Fights are not local
В stories modern Afghanistan 12 April 2016 of the year will surely remain a landmark date. At dawn of this day, Taliban troops launched an offensive across the country. The operation was named after Mullah Omar, who founded the Taliban movement and led it until his death in the 2013 year. This decision looks symbolic: exactly twenty years ago, the Taliban, led by Mullah Omar, captured Kabul and proclaimed the formation of the Islamic Emirate of Afghanistan. The current offensive, the Islamists promise, will also lead to the fall of the ruling regime.
There are good reasons for such bold statements. As of early April, the Taliban fully controlled one-fifth of the country’s territory, but their influence somehow affected almost 70 percent of the counties. This is the highest figure since 2001, when the Taliban’s power was overthrown as a result of the US-led intervention. An alarming symptom was the fact that the fighting of Islamists acquired a year-round character. If before, there was a lull in Afghanistan from mid-autumn to mid-spring, when the movement along mountain passes closes, then last winter did not bring rest to security forces. They had to confront militants in Helmand, Zabul and a number of other provinces.
Having prepared bridgeheads and making sure from last year’s experience that the government forces, even with a numerical advantage, are not able to successfully withstand the attacks, the Taliban launched a large-scale offensive. It covered almost the entire territory of Afghanistan, including areas considered to be a stronghold of anti-Taliban forces. Fierce clashes go 40 kilometers from the capital, which the militants intend to ring.
The current tactics of the Islamists have several distinctive features. First, the Taliban have finally gone beyond rural areas and are trying to establish control over cities, including provincial centers. 15 April Islamists made a massive attack on 300-thousandth Kunduz, repulsed with great difficulty. The cities of Lashkargah, Puli-Khumri and Meimene, the capital of Helmand, Baghlan and Faryab provinces, are under siege.
Secondly, the militants cut the most important transport arteries in order to finally paralyze the already weak link between the capital and the regions. The Kabul – Mazar-i-Sharif road, the only route connecting the central and northern regions of the country, is under constant attack.
Against this background, the security forces of Afghanistan demonstrate their inability to cope with the increased threat. If we proceed from the quantitative indicators, they have an overwhelming advantage over the militants. The total number of army and police units, not counting the local militia, is about 350 thousand people. At the same time, according to the Russian General Staff, there are about 50 thousands of militants in the ranks of extremist groups in Afghanistan, of which 40 thousands are in the Taliban.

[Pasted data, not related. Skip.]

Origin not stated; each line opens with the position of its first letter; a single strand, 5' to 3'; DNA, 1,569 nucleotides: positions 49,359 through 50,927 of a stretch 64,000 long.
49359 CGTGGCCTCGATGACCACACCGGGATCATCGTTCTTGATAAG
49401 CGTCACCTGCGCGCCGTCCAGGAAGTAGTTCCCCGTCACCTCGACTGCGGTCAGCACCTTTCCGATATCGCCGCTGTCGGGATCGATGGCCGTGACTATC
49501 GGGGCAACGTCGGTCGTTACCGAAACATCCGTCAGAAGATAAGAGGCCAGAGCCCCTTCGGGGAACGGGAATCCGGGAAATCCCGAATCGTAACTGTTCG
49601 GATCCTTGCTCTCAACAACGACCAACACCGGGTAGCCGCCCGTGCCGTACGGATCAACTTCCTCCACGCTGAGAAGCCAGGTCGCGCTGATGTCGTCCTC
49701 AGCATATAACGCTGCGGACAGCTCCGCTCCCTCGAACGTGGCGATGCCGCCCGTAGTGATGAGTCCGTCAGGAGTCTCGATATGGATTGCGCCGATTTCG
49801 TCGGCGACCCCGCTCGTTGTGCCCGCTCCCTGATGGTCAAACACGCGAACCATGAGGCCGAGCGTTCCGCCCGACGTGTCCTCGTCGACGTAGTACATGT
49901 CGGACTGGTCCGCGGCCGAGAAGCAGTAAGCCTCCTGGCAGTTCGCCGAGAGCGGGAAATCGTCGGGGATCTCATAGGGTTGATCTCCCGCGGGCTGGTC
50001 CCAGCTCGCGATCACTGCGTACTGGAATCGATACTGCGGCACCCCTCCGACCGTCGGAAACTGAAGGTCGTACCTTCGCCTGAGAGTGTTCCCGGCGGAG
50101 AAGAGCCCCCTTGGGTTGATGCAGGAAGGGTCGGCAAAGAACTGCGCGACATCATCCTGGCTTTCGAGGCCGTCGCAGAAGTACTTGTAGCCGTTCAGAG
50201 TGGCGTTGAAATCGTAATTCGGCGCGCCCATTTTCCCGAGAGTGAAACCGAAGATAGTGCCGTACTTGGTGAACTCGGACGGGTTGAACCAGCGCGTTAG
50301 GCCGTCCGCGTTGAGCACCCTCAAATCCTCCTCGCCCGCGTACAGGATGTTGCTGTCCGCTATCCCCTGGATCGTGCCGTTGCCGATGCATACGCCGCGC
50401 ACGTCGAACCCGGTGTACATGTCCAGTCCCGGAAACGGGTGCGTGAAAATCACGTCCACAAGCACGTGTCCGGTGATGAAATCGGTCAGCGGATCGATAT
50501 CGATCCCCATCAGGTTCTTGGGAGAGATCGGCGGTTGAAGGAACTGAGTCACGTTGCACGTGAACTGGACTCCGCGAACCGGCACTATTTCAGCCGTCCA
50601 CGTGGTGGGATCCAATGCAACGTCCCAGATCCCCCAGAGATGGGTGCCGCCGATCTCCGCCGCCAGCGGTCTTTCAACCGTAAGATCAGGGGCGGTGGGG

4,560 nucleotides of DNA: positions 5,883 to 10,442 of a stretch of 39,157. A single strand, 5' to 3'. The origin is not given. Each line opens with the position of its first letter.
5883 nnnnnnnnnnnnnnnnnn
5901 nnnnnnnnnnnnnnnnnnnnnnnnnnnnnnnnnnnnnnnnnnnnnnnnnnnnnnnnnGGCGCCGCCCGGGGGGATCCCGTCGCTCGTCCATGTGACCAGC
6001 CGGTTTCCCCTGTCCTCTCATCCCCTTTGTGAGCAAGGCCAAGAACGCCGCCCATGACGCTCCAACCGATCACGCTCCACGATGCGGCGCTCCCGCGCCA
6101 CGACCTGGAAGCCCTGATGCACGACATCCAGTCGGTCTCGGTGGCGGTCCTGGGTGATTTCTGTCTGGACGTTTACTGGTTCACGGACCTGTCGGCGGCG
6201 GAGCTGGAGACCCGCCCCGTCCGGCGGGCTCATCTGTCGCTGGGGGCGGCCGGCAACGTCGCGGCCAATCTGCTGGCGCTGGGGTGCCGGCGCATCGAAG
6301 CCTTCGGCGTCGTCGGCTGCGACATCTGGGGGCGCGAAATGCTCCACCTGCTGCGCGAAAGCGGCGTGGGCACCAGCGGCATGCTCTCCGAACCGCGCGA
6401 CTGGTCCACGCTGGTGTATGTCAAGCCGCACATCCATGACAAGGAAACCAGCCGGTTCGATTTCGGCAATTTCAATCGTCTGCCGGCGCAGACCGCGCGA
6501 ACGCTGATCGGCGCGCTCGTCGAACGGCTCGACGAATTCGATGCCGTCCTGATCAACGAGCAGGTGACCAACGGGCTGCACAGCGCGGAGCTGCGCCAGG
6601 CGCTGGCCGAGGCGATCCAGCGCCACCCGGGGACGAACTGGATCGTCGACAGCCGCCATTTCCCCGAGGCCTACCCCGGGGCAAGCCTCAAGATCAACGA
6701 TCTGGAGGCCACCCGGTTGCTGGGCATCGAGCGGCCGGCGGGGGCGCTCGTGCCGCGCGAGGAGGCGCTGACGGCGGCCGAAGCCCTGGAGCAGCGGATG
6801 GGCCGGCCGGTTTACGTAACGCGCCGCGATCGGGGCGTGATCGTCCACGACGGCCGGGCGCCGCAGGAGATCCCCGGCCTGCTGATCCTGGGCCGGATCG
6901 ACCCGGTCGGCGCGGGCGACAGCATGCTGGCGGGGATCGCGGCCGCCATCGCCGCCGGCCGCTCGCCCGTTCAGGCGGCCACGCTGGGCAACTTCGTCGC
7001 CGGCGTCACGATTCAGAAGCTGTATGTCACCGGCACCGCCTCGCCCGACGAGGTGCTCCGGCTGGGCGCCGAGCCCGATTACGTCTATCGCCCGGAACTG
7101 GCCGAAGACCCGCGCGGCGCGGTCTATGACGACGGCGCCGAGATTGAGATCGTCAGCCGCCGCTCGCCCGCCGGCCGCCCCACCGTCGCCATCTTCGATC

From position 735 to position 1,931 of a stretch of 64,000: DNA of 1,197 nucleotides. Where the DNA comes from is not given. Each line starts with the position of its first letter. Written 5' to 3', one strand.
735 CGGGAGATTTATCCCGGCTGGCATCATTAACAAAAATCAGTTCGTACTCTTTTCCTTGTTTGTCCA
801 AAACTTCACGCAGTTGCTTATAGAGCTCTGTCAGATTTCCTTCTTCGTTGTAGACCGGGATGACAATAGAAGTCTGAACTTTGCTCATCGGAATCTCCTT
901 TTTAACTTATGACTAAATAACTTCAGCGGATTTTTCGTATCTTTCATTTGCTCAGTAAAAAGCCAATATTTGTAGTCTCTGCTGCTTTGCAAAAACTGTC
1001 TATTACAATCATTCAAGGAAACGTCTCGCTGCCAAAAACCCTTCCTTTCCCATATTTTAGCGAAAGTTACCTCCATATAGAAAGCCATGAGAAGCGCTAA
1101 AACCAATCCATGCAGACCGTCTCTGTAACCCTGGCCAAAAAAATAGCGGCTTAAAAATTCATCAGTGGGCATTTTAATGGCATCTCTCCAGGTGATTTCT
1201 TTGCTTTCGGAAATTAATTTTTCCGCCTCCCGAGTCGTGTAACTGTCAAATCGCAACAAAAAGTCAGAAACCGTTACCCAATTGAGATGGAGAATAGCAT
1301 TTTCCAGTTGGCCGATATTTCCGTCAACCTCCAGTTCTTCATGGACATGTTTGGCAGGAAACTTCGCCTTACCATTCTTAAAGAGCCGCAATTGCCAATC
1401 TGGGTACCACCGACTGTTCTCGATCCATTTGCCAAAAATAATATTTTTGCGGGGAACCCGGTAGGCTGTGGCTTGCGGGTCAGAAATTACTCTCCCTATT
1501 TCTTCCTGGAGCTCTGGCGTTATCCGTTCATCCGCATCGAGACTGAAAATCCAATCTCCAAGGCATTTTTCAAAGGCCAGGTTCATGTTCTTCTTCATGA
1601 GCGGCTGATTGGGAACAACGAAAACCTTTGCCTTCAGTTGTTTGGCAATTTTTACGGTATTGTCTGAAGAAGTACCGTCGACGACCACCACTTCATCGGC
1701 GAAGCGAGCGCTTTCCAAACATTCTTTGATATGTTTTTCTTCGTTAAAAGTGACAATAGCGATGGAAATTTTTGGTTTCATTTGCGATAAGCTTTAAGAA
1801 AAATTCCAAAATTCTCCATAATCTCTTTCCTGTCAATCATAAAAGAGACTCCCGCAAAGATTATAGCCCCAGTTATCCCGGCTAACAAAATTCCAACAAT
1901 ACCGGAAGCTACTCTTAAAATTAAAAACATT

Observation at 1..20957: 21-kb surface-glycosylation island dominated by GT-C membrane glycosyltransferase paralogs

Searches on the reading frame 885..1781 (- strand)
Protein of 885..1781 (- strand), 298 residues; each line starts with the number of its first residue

However, the combat capability of government troops remains low. NATO's secret report, the excerpt from which was published by the German magazine Spiegel, paints an extremely gloomy picture. Of the 101 Infantry Division, fully operational is ... only one. Taking the 205 Army Corps as an example, stationed in one of the most difficult areas - in the provinces of Kandahar and Zabul - the report’s authors point out that only 12 of its 17 battalions are “suitable for limited participation in battles”.
Not surprisingly, the irretrievable loss of security forces in the 2015 year, according to the same document, increased by more than 40 percent and exceeded 8 thousands of people. Desertion remains a mass phenomenon. On April 14, the Taliban managed to seize a military base in the province of Baghlan, and this happened after dozens of servicemen took over.
The successes of the Taliban are facilitated by their overcoming of the internal split. After the Taliban recognized the death of their permanent leader Mullah Omar last year, Akhtar Mansur became the new leader of the movement. Part of the detachments, however, refused to recognize his power, and elected their own leader, Abdul Rasul. Bloody clashes broke out between the factions, even the death of Mansur was reported. But at the end of March of this year, Abdul Rasul was arrested by the Pakistani authorities. At the same time, Akhtar Mansur drew to his side many disgruntled people, including the brother and son of the late Mullah Omar, who received important posts.
The official government can not boast of such unity. Just the opposite: even in the face of mortal danger, the government camp is torn apart by contradictions. The agreement between Ashraf Ghani and Abdullah Abdullah, who fought for the presidency, but eventually under pressure from the United States agreed to divide power, bursting at the seams. Both forces accuse each other of failures, which paralyzes the activity of the government. Two key figures of the power bloc - the Minister of Defense and the head of the National Security Directorate - have not yet been approved by parliament.
The very legitimacy of the government of national unity is under threat. Initially, it was created for a period of two years, and the obligatory condition was the convening of the Loya Jirga - the All-Afghan Council of Elders. This body - the only one that can make changes to the constitution - is intended to legitimize the position of the chief executive of Abdullah Abdullah, which is not provided for in the current wording of the basic law. But the convening of the Loya Jirga is possible only after parliamentary elections. They are scheduled for October and must pass under the new legislation. Which, in turn, is still not accepted because of the conflict between the president and the chief executive.
This tangle of contradictions splashes out onto the streets. In recent weeks, clashes have occurred in the north of Afghanistan between supporters of Abdul-Rashid Dostum and Muhammad Nour. The first is the vice-president of the country and the leader of the Uzbek community, the second is the governor of Balkh province and one of the leaders of the Tajik community. Having different “patrons” (Dostum is in the team of President Ashraf Ghani, and Nur supports Abdullah), they, nevertheless, last year agreed to join forces to repulse militants. And now the union has collapsed, which plays into the hands of the Islamists.